The Natural History Museum of LA County has opened a new micro exhibit telling the story of LA’s most famous feline, the puma known as P-22 who lives just four miles away from us in the hills of Griffith Park. (Out of respect, the Forest Service avoids giving names that personalize these animals so the ‘P’ stand for Puma and this is the 22nd animal that’s been tagged.)
P-22 was born in the Western Santa Monica Mountains then journeyed to Griffith Park by crossing both the 405 and 101 freeways on foot. According to NHM experts, a typical male Puma requires about 200 square miles; P-22 is confined to just 9 square miles. A large red graphic on the floor illustrates the relative scale of the habit that’s available to P-22 in our densely populated city. Still, it’s amazing to think he’s out there, wandering around trying to survive.
The exhibit brings his wanderings to life with graphics, projections, photography, and video, including footage of the cougar being collared and moving through his territory at night. It also explores what P-22 eats, how he maps and marks his territory, and the survival challenges that he, and all Southern California’s mountain lions, face living in L.A.’s backyard.
NHM scientist Miquel Ordeñana, who also grew up around Griffith Park, captured the first photographic evidence of P-22 as part of the Griffith Park Connectivity Study, a joint effort of Cooper Ecological and the U.S. Geological Survey. P-22 has become a symbol for the challenges that wildlife face and inspired efforts to provide passage across LA’s freeways for these animals such as the Save LA Cougars which proposes to build wildlife crossing over the Ventura Freeway at Liberty Canyon in Agoura Hills.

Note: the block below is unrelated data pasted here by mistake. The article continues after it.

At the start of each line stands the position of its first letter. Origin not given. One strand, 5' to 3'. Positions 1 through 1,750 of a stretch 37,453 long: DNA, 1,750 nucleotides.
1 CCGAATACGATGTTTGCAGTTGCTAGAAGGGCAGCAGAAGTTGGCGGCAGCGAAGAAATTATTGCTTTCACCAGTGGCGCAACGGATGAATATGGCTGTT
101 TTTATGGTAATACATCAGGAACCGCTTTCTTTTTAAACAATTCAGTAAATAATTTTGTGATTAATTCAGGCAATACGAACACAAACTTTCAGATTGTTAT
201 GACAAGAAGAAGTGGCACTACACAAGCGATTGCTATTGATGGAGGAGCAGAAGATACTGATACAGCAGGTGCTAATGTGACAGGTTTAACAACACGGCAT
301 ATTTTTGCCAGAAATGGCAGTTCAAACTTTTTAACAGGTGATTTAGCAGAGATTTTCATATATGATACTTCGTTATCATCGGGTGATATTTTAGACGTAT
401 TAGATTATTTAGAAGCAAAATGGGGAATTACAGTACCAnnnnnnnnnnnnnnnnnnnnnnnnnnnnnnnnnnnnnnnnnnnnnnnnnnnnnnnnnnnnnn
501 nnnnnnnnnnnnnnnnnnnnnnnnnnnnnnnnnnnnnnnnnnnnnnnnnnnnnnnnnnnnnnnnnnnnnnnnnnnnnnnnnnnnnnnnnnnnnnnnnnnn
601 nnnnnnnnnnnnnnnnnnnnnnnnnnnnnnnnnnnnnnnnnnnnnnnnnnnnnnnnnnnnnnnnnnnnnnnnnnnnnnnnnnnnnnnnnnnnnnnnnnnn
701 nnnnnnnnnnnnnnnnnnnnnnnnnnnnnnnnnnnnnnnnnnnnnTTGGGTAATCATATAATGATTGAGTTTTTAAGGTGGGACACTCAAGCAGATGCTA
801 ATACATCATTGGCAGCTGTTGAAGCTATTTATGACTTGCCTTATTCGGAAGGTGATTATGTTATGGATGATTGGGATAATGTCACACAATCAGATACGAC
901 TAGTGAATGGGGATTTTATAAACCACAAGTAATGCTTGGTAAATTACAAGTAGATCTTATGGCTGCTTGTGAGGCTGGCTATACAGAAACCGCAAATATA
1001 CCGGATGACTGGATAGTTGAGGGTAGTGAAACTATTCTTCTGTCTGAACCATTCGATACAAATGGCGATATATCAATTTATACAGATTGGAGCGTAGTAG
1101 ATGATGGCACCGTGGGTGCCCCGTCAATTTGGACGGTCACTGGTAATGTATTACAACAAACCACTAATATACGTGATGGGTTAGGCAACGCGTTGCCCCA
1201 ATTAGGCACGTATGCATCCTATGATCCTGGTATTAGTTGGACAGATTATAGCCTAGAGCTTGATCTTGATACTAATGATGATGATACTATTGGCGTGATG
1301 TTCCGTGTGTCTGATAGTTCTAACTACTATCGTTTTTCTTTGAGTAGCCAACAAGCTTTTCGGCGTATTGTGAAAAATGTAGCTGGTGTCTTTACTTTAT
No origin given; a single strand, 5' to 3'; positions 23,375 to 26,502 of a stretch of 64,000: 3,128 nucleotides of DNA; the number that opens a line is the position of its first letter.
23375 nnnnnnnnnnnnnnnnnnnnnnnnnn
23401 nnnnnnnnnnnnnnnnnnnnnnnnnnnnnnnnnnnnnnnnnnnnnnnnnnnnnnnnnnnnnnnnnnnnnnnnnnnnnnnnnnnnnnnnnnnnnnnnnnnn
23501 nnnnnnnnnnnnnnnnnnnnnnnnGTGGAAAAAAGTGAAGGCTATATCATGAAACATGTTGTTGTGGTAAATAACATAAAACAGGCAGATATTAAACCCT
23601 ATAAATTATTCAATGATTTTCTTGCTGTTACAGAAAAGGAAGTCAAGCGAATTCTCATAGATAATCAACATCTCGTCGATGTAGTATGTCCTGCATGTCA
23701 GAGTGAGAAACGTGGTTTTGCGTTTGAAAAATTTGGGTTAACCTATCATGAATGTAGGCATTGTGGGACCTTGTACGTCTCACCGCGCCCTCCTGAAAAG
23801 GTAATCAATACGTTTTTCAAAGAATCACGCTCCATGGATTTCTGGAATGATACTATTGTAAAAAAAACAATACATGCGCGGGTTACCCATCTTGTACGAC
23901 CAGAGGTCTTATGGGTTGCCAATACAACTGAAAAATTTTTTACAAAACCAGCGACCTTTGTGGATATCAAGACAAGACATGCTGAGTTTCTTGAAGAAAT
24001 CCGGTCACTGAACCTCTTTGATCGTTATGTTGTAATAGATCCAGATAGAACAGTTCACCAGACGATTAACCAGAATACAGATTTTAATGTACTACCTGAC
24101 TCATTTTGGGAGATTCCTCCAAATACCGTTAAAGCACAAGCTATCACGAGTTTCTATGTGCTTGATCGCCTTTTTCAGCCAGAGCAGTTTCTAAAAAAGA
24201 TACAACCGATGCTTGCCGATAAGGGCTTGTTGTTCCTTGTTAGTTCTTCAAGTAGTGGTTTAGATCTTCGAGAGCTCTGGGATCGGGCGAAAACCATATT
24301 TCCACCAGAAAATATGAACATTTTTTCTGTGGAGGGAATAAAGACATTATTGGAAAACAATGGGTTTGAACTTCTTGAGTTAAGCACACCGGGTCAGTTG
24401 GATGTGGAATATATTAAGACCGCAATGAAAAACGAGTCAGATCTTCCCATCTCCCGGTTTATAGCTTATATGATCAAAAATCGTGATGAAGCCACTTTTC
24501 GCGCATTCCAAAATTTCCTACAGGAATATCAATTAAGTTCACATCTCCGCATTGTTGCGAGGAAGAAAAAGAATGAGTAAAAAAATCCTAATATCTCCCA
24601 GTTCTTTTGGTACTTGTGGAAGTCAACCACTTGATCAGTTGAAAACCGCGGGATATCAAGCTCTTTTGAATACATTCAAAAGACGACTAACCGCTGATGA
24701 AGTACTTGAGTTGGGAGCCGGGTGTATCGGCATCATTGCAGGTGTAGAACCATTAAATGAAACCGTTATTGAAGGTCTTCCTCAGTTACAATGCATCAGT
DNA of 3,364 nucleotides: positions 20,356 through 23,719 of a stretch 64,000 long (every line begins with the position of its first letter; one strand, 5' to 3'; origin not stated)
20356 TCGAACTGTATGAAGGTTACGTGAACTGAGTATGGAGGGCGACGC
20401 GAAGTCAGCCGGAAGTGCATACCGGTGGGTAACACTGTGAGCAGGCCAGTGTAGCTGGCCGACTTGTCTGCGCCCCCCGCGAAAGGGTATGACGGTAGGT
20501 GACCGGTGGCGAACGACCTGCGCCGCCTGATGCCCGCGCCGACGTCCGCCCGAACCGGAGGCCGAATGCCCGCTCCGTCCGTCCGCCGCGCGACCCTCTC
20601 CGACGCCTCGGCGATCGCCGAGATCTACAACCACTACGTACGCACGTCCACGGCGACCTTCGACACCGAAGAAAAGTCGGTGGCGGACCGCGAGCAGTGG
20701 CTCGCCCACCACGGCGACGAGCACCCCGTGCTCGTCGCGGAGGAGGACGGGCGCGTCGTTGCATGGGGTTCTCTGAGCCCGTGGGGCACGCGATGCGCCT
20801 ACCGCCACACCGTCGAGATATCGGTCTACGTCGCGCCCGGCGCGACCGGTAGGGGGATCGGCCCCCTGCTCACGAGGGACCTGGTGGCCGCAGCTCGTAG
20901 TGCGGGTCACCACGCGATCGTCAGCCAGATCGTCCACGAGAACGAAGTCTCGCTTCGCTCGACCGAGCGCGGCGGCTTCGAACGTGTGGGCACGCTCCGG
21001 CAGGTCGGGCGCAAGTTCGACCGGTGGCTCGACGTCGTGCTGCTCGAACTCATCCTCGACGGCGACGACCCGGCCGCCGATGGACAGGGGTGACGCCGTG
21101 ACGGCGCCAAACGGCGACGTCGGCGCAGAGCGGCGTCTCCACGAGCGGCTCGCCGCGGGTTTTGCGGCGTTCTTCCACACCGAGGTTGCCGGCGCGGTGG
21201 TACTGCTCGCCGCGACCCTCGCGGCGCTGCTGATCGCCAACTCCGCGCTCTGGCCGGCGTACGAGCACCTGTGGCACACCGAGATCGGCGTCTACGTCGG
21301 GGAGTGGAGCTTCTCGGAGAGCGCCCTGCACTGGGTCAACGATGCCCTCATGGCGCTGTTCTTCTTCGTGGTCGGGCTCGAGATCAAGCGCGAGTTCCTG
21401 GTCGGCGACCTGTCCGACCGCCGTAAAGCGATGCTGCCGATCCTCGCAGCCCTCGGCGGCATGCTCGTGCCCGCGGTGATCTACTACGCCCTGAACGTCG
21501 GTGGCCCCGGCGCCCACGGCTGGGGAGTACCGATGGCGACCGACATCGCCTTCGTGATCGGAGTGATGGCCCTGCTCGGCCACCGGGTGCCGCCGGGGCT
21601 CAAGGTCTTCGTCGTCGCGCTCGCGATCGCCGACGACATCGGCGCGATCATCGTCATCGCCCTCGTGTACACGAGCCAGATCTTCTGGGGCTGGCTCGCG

Cleverly, the exhibit requires visitors to “cross” a freeway projected on the floor between the Urban Nature Lab and the P-22 installation. Once, safely across, visitors to the exhibit will hear a soundscape of Griffith Park—created specifically for this installation to give visitors a sense of what P-22 hears on a daily basis—and interact with a topographic map of the park that highlights areas of human activity in the lion’s territory. The exhibit features numerous video and photos, including images from Ordeñana’s own camera traps.
“L.A. is one of only two large metropolitan areas in the world that have a big cat species living within city limits. It’s something Angelenos can take pride in,” he says. “We must be better neighbors to local wildlife if we want mountain lions and other urban-sensitive species to be here for future generations.”
One way to become a better neighbor, is to avoid using poison to eradicate wildlife we don’t want, like rats. This graphic depicts what happened when P-22 ate prey that had ingested a rat that was poisoned. Fortunately, wildlife biologists were able to intervene and treated the animal.
NHM exhibit staff assembled the P-22 installation quickly, in just three months, demonstrating the talented in-house team’s ability to create great exhibits that use NHM expertise and collections to tell unique LA stories, explained Dr. Lori Bettison-Varga. The installation compliments the museum’s temporary exhibition “Extreme Mammals” currently on display through September 10.
In addition, NHMLA will delve into the topic of big cat extinction and survival in Los Angeles in a special evening lecture, “Legendary Cats of Los Angeles: Extinction, Survival, and Celebrity” on August 17, 2017. Featuring National Geographic wildlife photographer Steve Winter, National Park Service carnivore biologist Jeff Sikich, as well as NHMLA scientists Ordeñana and Emily Lindsey, curator of the La Brea Tar Pits Museum and moderated by Los Angeles Times writer Thomas Curwen, the lecture will explore 40,000 years of feline history in Los Angeles, from the saber-toothed cats of the past to the mountain lions of today. Guests will learn how technology has influenced the study of big cats, and how photography citizen science have impacted big cat conservation efforts in Los Angeles.
Lecture: August 17, 2017 | 6 – 9:30 pm
Tickets: $5 Members | $10 Nonmembers
Learn more and reserve tickets: www.nhm.org/lectures.
Admission to P-22 is include in general admission to the museum. More information is available at www.nhm.org/p22.